Mather High School
Special ed students: 211
Beginning this year, Mather High School’s 14 special education teachers have been paired with regular teachers in general classrooms that include students with disabilities.
“The focus this year was more inclusive opportunities for students with behavior disorders and students who are emotionally disturbed,” says Assistant Principal Sandra Fontanez-Phelan. “The whole staff took training on managing aggressive behavior and acting out.”
Some of the classes have a disproportionately large number of special ed students. For example, in one freshman biology class, 17 of the 25 students have a disability. Special education teacher Peter Zimmerman says the school would like to bring that down to 5 to 10 special ed students in a regular class.
Although even that proportion is higher than many advocates recommend, Zimmerman says, “That would be the best utilization of the team-teaching format.” To have two teachers in a class with less than five special ed students “would be over-serving,” he says.
Last spring and summer, special ed teachers conducted workshops for regular teachers on such topics as curriculum modifications and characteristics of special ed students, and the types of support available inside and outside the classroom, says Phelan.
Mather plans to use some of the inclusion grant to buy materials to enable special ed students to meet the regular curriculum standards. For example, for a student with a behavior disorder to remain attentive during a lesson on different geologic periods, “he really needs to have a laminated copy of the geologic table to hold and study,” Zimmerman says. Without that, his attention would wander while the teacher outlined different geologic time periods on the chalkboard.
In January, Mather plans to begin contacting parents of special ed children within its boundaries who go to school elsewhere.
Penn Elementary School
Special ed students: 200
Penn Elementary School began inclusion this year by placing five special ed children in an early childhood class with 15 regular ed students, says case manager Charlene Jancik.
Next year, the school will expand the program to 1st grade. For the first half of the school year, children who are “mildly mentally handicapped and learning disabled” will go into the regular 1st grade for language arts only. “Then in January, they’ll go in for math too,” Jancik says. During those subjects, a special ed teacher will be in the regular ed class to help.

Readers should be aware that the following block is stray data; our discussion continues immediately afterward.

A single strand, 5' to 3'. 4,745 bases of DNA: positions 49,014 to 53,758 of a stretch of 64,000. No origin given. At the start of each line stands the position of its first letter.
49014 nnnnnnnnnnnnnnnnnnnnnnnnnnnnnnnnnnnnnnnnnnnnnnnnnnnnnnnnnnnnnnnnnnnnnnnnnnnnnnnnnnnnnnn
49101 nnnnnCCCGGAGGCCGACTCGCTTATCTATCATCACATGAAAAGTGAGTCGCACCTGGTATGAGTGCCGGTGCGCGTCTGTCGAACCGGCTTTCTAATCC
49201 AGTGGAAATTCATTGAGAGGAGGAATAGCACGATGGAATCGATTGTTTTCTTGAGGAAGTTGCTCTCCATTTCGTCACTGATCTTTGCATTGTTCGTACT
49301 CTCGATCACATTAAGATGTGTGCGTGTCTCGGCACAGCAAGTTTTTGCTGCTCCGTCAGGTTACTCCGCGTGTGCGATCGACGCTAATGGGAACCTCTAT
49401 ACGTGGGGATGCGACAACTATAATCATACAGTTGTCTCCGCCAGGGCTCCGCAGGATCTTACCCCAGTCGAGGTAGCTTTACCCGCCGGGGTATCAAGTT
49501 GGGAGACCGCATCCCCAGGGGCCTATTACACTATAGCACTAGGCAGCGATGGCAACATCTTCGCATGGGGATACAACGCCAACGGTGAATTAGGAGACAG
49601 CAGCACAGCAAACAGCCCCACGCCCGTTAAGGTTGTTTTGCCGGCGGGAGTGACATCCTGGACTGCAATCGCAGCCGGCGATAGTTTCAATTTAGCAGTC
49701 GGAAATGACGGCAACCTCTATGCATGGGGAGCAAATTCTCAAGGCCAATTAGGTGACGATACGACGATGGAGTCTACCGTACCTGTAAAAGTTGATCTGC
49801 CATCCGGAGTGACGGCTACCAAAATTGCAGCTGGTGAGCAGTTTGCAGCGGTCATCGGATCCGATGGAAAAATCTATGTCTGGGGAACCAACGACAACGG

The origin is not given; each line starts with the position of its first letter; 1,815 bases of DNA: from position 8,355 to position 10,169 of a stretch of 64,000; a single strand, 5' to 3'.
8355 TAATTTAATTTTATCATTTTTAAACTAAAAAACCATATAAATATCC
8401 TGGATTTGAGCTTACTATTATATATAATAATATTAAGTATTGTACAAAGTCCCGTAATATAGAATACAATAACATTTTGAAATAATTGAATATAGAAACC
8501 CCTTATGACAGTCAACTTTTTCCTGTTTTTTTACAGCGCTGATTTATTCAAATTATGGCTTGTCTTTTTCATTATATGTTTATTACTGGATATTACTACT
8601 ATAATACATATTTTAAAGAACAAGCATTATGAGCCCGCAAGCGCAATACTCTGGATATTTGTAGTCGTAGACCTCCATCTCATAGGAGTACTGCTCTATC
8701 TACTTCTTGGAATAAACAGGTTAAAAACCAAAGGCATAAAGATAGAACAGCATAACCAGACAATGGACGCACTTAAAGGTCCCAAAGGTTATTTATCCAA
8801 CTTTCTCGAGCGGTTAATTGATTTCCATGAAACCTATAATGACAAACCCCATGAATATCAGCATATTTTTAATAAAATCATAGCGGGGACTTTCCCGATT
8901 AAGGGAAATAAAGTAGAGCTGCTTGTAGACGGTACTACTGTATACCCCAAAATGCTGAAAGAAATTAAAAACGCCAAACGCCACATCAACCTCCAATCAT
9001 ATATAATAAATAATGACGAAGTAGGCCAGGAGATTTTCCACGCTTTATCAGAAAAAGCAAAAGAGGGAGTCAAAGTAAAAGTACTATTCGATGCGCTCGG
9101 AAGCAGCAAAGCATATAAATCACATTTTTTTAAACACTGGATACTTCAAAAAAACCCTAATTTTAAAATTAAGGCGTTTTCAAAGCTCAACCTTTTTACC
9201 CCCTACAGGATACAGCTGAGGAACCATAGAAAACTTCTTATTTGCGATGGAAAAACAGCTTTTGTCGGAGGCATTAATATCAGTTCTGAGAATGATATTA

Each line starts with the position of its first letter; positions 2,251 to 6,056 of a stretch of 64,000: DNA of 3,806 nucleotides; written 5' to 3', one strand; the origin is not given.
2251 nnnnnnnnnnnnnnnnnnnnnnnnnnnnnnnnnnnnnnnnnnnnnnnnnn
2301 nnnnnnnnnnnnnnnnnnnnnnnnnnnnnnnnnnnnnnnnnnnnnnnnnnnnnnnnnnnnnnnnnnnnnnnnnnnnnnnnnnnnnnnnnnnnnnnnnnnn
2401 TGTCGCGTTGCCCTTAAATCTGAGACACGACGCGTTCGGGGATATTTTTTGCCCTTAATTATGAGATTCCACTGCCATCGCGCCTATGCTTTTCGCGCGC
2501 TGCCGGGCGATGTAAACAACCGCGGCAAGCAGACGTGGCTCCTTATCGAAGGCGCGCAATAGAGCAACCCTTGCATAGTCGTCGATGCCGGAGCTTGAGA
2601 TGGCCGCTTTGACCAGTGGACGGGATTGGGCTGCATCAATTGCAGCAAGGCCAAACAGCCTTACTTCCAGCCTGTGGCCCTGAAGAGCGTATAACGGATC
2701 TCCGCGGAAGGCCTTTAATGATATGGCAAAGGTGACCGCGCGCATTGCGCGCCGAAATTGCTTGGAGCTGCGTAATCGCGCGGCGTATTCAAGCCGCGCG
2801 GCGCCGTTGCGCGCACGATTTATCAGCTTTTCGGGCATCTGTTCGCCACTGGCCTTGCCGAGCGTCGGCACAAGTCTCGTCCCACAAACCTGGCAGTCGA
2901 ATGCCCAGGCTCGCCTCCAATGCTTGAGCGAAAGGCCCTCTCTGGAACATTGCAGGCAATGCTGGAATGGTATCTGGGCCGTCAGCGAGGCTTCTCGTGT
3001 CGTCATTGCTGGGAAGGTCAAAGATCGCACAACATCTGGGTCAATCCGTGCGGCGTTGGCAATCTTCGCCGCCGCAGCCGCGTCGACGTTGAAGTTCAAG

The school has 14 special ed teachers out of a faculty of 64.
Penn plans to spend its grant money on outside consultants and conferences dealing with IEP modifications and the like. It also will buy textbooks on inclusion and pay for substitutes, so teachers get some planning time, Jancik says.
Bateman Elementary School
Special ed students: 105
Bateman Elementary School has brought in a retired professor from Northeastern Illinois University to teach a weekly, after-school class on the characteristics of learning disabilities. “The grant is paying the tuition, and the teachers are paying for their books,” says Darlene Sobel, the school’s case manager and guidance counselor. “They’re getting a graduate-level special ed course.”
Fourteen teachers are taking the course, which is one of four that are required for a teacher to get a special ed endorsement, Sobel says. “We’d like to be able to offer all the classes,” she adds.
Bateman has monthly meetings with special ed parents on a variety of topics. “We’ve talked in terms of the special ed process,” but not inclusion specifically, says Sobel. About 30 to 50 parents typically attend.
Next fall, the school plans to send information on all school programs to all the CPS families in the neighborhood. That way, even parents of severely handicapped students who are in other schools will be aware of what’s going on at Bateman, she notes.
The school is planning to start a books-on-tape library and to hire substitutes so teachers can attend collaboration meetings.
“We’re really on the road to doing this,” Sobel says. “We have brought a lot of teachers in our school along with us.”
Carson Elementary School
Special ed students: 90 to 100
“We are giving the opportunity for all staff, not just special ed teachers, to leave campus to visit other schools and to attend conferences,” says John Stewart, the case manager at Carson Elementary School.
“To try and get everybody on board, we’ll have weekly staff meetings,” he says. “The lingo and heavy procedure that follows special ed can be daunting.” Stewart says some regular teachers already are using special ed techniques but, “they just don’t know the jargon.”
He says a stipend, perhaps $8 an hour, will be offered for after-school workshops.
Carson plans to buy equipment such as overhead projectors, an audio listening center and a multi-media computer that can be put on a cart and shared by several classrooms. “We want to buy individual chalkboards at the primary level, so children can learn in a more visual way,” Stewart adds.
In addition, the school will set up a reference library for parents and teachers, “where they can look up a quick behavior modification, for example,” he says.